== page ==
English language learners being undercounted
The Arizona Republic
Mar. 18, 2005 12:00 AM
Betty Reid

A state audit shows that the Roosevelt School District has severely undercounted the number of English language learners it has enrolled, and that could result in the loss of tens of thousands of dollars in funding.

Furthermore, the audit showed that some Roosevelt schools made little effort
to account for their ELL students and prompted Superintendent Grace Wright to issue a memo telling administrators that failure to comply could result in "non-renewal of your contract."

A random audit of student files was called in March because of court decisions that require a monitoring of ELL students, said Margaret Garcia Dugan, associate superintendent for academic achievement under the Arizona Department of Education. Each complete file brings in $340.

"We do everything internally, and that's been the problem," said Ben Miranda, a school board member.

Norma Muņoz, another board member, said responsibility lies with the principals.

"If we've learned a lesson (from the audit), they (principals) should be doing this," Muņoz said. "The first time they were all behind. They had to go through every single file and make sure it was up to date. It was bad.
That is their responsibility."

The district listed 4,857 students as ELL in 2003. The district has about 12,000 students.

The Arizona Department of Education directed the district to update the files in order to get an accurate accounting of English language learners.

District employees collected files on students in late February, knocking on doors in south Phoenix and sending notes home with students or pulling parents into the schools for general information.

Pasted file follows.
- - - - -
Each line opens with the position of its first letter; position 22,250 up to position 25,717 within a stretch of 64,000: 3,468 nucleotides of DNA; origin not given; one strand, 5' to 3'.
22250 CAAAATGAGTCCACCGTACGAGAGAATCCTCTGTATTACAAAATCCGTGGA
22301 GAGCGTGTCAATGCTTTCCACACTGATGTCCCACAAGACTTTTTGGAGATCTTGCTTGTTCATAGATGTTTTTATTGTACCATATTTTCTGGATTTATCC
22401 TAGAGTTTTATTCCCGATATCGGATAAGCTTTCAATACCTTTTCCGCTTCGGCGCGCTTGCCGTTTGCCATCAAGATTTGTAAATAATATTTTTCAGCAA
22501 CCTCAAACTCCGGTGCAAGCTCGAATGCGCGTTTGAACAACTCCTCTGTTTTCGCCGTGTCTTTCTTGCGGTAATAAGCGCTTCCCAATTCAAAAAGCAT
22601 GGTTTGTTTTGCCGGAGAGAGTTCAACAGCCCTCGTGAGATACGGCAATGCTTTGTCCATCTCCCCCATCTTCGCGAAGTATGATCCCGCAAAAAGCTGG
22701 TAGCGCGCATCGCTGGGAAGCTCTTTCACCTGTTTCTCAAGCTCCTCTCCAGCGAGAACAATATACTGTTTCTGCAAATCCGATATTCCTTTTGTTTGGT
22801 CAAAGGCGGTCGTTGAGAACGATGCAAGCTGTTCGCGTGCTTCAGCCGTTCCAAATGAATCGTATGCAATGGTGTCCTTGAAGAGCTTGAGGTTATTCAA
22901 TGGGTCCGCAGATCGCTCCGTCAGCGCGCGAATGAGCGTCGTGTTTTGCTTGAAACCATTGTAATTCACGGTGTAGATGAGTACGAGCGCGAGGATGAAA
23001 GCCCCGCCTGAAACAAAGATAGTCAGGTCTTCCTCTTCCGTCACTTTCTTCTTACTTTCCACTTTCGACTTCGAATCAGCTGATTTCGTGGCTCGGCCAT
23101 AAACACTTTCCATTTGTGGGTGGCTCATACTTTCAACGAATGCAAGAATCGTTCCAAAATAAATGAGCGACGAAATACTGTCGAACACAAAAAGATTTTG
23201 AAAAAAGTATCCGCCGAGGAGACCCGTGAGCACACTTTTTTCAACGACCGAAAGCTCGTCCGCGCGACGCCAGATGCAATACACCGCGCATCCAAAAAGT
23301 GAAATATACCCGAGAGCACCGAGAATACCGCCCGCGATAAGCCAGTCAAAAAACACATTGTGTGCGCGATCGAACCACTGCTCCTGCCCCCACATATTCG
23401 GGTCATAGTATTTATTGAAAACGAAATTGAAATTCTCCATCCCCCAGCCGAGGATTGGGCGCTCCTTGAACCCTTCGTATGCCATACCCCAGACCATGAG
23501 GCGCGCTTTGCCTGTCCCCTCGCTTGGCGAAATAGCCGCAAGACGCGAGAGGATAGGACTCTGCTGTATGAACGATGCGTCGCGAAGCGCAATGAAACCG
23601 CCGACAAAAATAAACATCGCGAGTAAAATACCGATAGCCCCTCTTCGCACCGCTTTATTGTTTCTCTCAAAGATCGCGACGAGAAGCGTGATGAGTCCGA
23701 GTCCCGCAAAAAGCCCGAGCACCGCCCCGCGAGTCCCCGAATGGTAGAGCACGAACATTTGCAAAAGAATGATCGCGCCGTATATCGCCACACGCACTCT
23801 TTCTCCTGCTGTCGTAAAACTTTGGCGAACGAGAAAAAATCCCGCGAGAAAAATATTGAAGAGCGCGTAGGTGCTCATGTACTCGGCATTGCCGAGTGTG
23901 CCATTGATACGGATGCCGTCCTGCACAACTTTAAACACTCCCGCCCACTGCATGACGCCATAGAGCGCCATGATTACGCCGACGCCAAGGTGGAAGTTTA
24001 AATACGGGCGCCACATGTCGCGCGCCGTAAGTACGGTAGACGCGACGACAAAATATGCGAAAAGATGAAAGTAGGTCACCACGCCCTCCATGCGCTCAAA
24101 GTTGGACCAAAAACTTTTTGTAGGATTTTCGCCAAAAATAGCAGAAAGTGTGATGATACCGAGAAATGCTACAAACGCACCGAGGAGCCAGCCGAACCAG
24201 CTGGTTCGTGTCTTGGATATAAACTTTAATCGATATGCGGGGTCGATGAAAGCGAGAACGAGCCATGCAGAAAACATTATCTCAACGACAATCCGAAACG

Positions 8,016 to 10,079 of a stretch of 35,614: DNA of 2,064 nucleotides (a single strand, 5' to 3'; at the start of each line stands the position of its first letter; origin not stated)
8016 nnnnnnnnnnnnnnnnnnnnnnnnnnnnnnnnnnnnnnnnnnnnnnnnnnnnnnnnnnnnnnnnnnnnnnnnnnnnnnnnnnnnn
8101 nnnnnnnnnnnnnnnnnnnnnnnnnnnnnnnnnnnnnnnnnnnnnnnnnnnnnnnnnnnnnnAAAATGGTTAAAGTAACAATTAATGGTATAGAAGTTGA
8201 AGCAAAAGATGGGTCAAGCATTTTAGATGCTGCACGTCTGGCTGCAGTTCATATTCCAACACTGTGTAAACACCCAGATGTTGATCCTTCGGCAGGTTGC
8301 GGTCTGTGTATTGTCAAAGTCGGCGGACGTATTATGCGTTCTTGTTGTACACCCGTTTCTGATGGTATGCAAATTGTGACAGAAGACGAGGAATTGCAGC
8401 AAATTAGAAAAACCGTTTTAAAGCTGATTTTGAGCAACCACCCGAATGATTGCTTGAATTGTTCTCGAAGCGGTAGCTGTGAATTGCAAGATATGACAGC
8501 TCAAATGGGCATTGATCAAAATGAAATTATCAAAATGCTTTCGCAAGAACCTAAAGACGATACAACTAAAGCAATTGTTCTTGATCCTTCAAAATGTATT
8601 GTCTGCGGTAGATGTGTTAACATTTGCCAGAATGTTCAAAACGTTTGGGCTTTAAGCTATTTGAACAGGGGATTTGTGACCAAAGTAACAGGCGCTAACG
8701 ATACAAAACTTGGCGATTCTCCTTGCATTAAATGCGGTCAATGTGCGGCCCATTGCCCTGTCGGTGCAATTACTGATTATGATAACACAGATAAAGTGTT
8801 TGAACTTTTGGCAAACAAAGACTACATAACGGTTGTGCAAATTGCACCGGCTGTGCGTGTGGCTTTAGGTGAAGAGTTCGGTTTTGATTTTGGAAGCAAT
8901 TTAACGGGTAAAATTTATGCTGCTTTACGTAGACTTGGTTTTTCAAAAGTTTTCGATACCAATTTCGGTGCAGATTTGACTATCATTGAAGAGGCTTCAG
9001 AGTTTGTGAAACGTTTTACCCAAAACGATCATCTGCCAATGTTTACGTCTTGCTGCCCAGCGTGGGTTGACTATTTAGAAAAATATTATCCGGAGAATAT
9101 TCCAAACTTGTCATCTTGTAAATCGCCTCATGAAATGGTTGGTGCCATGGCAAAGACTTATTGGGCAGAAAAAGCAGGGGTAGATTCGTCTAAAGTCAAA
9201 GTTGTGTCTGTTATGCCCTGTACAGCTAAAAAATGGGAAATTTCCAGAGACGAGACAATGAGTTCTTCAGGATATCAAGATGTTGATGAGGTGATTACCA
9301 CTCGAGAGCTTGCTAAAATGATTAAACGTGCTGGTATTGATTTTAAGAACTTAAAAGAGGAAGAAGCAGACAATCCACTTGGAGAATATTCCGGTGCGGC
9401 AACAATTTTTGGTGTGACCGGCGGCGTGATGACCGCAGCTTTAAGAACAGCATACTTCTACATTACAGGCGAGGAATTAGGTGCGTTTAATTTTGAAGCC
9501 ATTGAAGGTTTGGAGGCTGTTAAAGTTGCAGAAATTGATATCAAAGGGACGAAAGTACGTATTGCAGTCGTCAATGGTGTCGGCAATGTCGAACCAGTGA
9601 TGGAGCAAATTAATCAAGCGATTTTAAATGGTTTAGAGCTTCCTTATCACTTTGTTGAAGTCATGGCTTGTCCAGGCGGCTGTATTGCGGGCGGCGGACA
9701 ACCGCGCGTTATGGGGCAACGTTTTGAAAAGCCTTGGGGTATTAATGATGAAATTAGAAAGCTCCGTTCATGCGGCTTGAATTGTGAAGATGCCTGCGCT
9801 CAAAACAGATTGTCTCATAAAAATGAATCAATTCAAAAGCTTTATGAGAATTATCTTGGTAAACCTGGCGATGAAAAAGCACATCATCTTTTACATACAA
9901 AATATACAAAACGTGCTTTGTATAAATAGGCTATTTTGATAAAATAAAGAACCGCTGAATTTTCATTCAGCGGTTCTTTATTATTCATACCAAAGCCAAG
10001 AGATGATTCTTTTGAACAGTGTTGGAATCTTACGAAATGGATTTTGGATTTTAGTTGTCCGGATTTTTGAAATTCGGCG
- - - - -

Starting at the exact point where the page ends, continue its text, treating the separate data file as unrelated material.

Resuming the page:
A student's cumulative file contains a birth certificate, immunization records, school grades and test scores. Files belonging to English language learners determine the children's first language. It also helps educators figure out where an ELL student stands academically or places the student in classes that help them.

These files show how ELL students performed academically and, if they needed help, how the school addressed the situation, Dugan said. Roosevelt is one of 32 school districts audited this year.

"Since Superintendent Tom Horne has been here, program specialists are here and we try to find out what exactly is happening with ELL students," she said.

A number of Roosevelt's 20 campuses failed to complete information. Pastor School, for example, has 907 students, and of that number, only 150 folders were complete as of January.

Pastor staff improved the numbers two weeks later, reporting 430 folders complete.

District Governing Board leaders, during a March 1 board retreat, discussed new ways of evaluating Roosevelt's principals, launched a debate about ways to maintain updated records in the future.

One board member believed principals should be in charge of updating student records, while others believed an outside consultant should be given that duty.

Miranda called the process time-consuming for educators and said he believes the district should hire a consultant to gather the information.